Dr Ahmed Fayed is a visiting fellow at CRASSH in summer 2018.
The Collective Nature of Corruption: the case of Favoritism in the Egyptian Public General Secondary Education
This empirical exploratory research will rely on qualitative techniques to look at favoritism, which is a form of corruption, in the public general secondary education sector in Egypt. Favoritism impedes educational reform and decreases education equality and quality. This study aims to understand the main factors that influence and affect the phenomenon of favoritism. Thus, the focal question is “What are the variables that currently affect favoritism in public general secondary education in Egypt?” To answer this question, this research will use the collective action theory as its analytical framework. The main outcome of this research in addition to filling in the gap in the literature is to be able to highlight certain significant characteristics and variables that need to be properly addressed when developing an effective anti-favoritism policy in the Egyptian secondary education sector.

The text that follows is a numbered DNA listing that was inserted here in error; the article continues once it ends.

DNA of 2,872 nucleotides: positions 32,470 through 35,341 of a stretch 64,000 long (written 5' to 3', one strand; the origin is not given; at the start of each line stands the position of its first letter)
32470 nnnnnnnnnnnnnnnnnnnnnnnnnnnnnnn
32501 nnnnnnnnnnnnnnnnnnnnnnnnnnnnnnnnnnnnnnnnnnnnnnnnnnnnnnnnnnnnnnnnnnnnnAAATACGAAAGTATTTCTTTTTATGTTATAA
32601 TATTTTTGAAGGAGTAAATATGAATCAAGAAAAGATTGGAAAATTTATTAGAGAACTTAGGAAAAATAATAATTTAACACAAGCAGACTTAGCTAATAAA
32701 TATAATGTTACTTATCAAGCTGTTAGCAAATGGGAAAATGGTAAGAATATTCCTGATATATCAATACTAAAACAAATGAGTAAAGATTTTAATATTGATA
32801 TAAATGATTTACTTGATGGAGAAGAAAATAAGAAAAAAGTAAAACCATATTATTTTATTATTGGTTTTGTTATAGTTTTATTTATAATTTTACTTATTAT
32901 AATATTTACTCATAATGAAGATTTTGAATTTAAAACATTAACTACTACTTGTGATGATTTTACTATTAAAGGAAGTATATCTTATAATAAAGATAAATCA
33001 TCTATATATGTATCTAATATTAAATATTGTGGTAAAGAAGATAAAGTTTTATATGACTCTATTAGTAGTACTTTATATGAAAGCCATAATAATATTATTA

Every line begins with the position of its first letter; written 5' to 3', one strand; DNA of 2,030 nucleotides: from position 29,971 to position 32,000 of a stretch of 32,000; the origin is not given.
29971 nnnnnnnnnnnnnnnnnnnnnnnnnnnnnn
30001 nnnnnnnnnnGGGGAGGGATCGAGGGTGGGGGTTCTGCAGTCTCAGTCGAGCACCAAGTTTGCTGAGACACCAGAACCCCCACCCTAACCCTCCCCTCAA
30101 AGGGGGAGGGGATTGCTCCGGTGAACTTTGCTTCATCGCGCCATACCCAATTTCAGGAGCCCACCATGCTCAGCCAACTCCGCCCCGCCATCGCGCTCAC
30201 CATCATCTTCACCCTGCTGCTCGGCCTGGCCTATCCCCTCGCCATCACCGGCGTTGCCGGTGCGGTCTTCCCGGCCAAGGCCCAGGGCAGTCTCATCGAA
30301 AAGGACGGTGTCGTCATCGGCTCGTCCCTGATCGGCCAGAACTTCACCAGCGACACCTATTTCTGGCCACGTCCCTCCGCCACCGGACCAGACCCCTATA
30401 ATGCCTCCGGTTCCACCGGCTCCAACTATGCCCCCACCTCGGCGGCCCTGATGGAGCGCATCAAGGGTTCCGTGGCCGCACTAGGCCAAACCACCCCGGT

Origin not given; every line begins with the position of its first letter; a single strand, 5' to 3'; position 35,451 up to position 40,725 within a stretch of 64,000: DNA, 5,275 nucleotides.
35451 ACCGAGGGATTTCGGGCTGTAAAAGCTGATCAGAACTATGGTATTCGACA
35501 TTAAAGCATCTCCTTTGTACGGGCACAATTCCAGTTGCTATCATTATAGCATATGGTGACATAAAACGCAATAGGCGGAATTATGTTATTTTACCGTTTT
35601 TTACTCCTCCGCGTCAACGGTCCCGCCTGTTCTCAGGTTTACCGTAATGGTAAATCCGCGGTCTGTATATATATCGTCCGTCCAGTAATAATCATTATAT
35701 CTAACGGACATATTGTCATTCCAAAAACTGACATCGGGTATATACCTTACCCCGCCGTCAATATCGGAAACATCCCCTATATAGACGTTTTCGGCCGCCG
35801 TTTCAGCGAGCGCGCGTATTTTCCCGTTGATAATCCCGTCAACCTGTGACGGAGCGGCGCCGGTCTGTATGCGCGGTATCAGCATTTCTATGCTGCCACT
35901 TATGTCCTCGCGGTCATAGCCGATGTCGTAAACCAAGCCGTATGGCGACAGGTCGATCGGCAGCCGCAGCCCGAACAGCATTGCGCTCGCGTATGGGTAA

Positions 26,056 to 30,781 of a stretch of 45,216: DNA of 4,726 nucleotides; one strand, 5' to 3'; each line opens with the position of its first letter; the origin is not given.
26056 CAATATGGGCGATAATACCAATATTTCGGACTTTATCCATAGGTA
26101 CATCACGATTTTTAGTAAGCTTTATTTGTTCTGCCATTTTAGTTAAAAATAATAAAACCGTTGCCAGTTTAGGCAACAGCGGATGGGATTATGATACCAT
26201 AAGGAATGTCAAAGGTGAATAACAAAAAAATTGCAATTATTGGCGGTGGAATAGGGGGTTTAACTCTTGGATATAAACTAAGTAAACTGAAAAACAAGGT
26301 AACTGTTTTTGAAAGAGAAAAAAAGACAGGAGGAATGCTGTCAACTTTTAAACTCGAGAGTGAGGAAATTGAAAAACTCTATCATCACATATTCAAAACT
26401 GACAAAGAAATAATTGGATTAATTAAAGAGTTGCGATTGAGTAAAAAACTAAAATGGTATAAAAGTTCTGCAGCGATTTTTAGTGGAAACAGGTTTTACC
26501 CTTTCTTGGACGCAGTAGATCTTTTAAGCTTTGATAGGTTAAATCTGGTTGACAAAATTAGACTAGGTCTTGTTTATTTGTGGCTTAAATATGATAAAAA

Ahmed Fayed is currently an assistant professor of public policy at the Doha Institute for Graduate Studies. He earned his PhD from King’s College London where he researched corruption in education in Egypt. Fayed taught and conducted research at King’s College London, the American University in Cairo, Doha Institute for Graduate Studies and Future University in Egypt. Fayed’s research focuses on corruption, education policies, and local governance across the Middle East with a focus on Egypt.